Put simply, the manufacturing process of boring is enlarging a hole in a piece of metal. There are quite a few different pieces of machinery or approaches that can be used to make holes from lathes and mills to line boring or interpolation. We wanted to do a quick break down of the different kinds of boring tools available to bore holes and/or secondary boring operations.
Boring deep holes can involve extreme length-to-diameter ratios, or overhang, when it comes to tooling assemblies. Since it can be difficult to maintain accuracy and stability in these scenarios, we need boring bars to extend tooling assemblies and while maintaining the rigidity to make perfect circles with on-spec finishes.
Solid boring bars
Typically made of carbide for finishing or heavy metal for roughing, solid boring bars have dense structures that make for a more stable cut as axial force is applied.
When cutting speeds are compromised, or surface finishes show chatter in a long-reach boring operation, damping bars are an option. They have integrated damping systems. Our version, the Smart Damper, works as both a counter damper and friction damper so that chatter is essentially absorbed.
Boring heads are specifically designed to enlarge an existing hole. They hold cutters in position so they can rotate and gradually remove material until the hole is at the desired diameter.
Rough boring heads
Once a bore is started with a drill or by another method, rough boring heads are the choice for removing larger amounts of material. They are built more rigid, to handle the increased depths of cut, torque and axial forces needed to efficiently and consistently make the passes to remove materials.
Fine boring heads
Fine boring heads are best used for more delicate and precise removal of material that finishes the work the rough boring head started. They are often balanced for high-speed cutting since that’s the best approach for reaching exact specifications.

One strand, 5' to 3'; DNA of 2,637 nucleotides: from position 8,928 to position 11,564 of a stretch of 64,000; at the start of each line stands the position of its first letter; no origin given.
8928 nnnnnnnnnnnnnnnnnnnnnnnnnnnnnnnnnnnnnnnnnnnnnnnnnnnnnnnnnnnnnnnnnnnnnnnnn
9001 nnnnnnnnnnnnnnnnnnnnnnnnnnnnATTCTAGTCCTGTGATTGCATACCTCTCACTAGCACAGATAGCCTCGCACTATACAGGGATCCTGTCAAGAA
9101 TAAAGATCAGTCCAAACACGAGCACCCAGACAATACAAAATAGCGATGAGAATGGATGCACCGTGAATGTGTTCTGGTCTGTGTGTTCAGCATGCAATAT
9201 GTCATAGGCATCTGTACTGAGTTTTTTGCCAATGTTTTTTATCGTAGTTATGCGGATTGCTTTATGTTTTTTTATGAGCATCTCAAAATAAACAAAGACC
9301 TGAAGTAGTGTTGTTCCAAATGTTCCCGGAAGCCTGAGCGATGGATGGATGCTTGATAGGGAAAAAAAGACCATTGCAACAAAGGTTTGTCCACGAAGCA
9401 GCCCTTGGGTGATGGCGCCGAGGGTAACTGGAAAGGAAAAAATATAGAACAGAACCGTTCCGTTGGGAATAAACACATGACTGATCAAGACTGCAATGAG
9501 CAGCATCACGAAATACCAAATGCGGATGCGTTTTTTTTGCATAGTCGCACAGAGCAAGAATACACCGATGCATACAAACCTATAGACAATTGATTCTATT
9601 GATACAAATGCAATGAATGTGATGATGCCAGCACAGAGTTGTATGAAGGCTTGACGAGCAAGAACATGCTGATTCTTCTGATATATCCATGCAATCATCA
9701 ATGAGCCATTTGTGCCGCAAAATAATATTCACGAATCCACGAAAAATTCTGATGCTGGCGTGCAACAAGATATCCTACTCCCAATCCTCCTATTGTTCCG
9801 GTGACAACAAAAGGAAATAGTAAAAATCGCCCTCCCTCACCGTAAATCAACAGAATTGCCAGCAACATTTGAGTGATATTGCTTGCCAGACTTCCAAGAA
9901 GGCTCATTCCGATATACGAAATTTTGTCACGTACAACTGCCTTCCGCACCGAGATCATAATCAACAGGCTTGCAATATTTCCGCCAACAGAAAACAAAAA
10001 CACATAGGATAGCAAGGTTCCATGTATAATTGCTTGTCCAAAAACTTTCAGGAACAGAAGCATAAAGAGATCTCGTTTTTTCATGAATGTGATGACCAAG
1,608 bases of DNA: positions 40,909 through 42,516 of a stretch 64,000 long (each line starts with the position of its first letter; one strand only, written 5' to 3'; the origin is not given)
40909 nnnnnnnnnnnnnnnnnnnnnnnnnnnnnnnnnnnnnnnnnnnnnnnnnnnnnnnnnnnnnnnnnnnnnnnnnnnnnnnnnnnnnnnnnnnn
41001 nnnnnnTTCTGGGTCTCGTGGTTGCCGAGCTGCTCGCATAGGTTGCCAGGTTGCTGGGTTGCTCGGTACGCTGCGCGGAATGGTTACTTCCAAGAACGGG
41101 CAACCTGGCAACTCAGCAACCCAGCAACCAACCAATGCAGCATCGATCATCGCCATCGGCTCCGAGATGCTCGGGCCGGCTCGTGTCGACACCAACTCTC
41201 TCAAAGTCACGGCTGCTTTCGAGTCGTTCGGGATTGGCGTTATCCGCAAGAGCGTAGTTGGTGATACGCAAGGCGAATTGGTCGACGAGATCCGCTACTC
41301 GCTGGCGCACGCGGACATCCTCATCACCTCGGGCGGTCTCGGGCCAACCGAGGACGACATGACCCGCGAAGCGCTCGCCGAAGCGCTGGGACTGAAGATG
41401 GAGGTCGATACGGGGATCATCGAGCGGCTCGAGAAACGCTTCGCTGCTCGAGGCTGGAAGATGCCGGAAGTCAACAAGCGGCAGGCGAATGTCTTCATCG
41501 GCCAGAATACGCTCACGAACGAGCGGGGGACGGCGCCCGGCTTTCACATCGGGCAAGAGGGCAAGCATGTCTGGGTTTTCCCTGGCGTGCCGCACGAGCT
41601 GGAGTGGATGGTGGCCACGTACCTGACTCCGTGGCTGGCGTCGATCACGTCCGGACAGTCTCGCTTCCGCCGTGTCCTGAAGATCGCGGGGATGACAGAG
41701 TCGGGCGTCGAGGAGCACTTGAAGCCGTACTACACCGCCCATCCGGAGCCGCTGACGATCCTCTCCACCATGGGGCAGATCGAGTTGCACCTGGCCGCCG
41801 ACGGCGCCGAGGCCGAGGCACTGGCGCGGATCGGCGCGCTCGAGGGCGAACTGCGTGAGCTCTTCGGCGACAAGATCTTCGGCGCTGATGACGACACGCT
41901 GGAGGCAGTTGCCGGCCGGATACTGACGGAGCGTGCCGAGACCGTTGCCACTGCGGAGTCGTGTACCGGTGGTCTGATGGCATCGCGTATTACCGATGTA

Twin cutter boring heads
Most boring heads feature one cutter that cuts as its feed diameter is adjusted by the machine. There are twin cutter boring heads that can speed up cutting and add versatility. For example, the Series 319 and other BIG KAISER twin cutter boring heads include two cutters that can perform balanced or stepped cutting without additional accessories or adjustments by switching the mounting locations of the insert holders that have varied heights.
Digital boring heads
Traditionally, adjusting boring heads has been painstaking and time-consuming, especially when it’s done in the machine. It’s easy to make mistakes when maneuvering to read the diameter dial and adjusting it to the right diameter. Digital boring heads have a LED that makes precise adjustments much easier.
Since cutters are on diameter of boring heads and not their face, they are not able to initiate a hole on a flat surface or raw material. Especially in smaller bores, fluted drills called starter drills can be used to get the hole started before rough boring.
Specialty boring heads
Back boring and face grooving heads, as well as chamfering insert holders, are available for some of the most common secondary operations, after a hole is bored. We produce specific heads with cutters at the appropriate angles so each of these operations can be done without manually moving the part, changing the tool or adjusting the cutter angle.
Modular boring tools
Since limiting length-to-diameter ratios is so crucial to boring success, it’s extremely valuable to be able to make your tooling assembly as short as possible. Our modular components are based on a cylindrical connection with radial locking screw that allows for the ideal combination of different kinds of shanks, reductions and extensions, bars, ER collet adapters and coolant inducers.
Looking for some help finding the right boring equipment for your next job or new machine? Our engineers are here to help. Get in touch with us here.
Technical Support Blog
At Next Generation Tool we often run into many of the same technical questions from different customers. This section should answer many of your most common questions.
We set up this special blog for the most commonly asked questions and machinist data tables for your easy reference.
If you've got a question that's not answered here, then just send us a quick note via email or reach one of us on our CONTACTS page here on the website
Our technical section is written by several different people. Sometimes, it's from our team here at Next Generation Tooling & at other times it's by one of the innovative manufacturer's we represent in California and Nevada.
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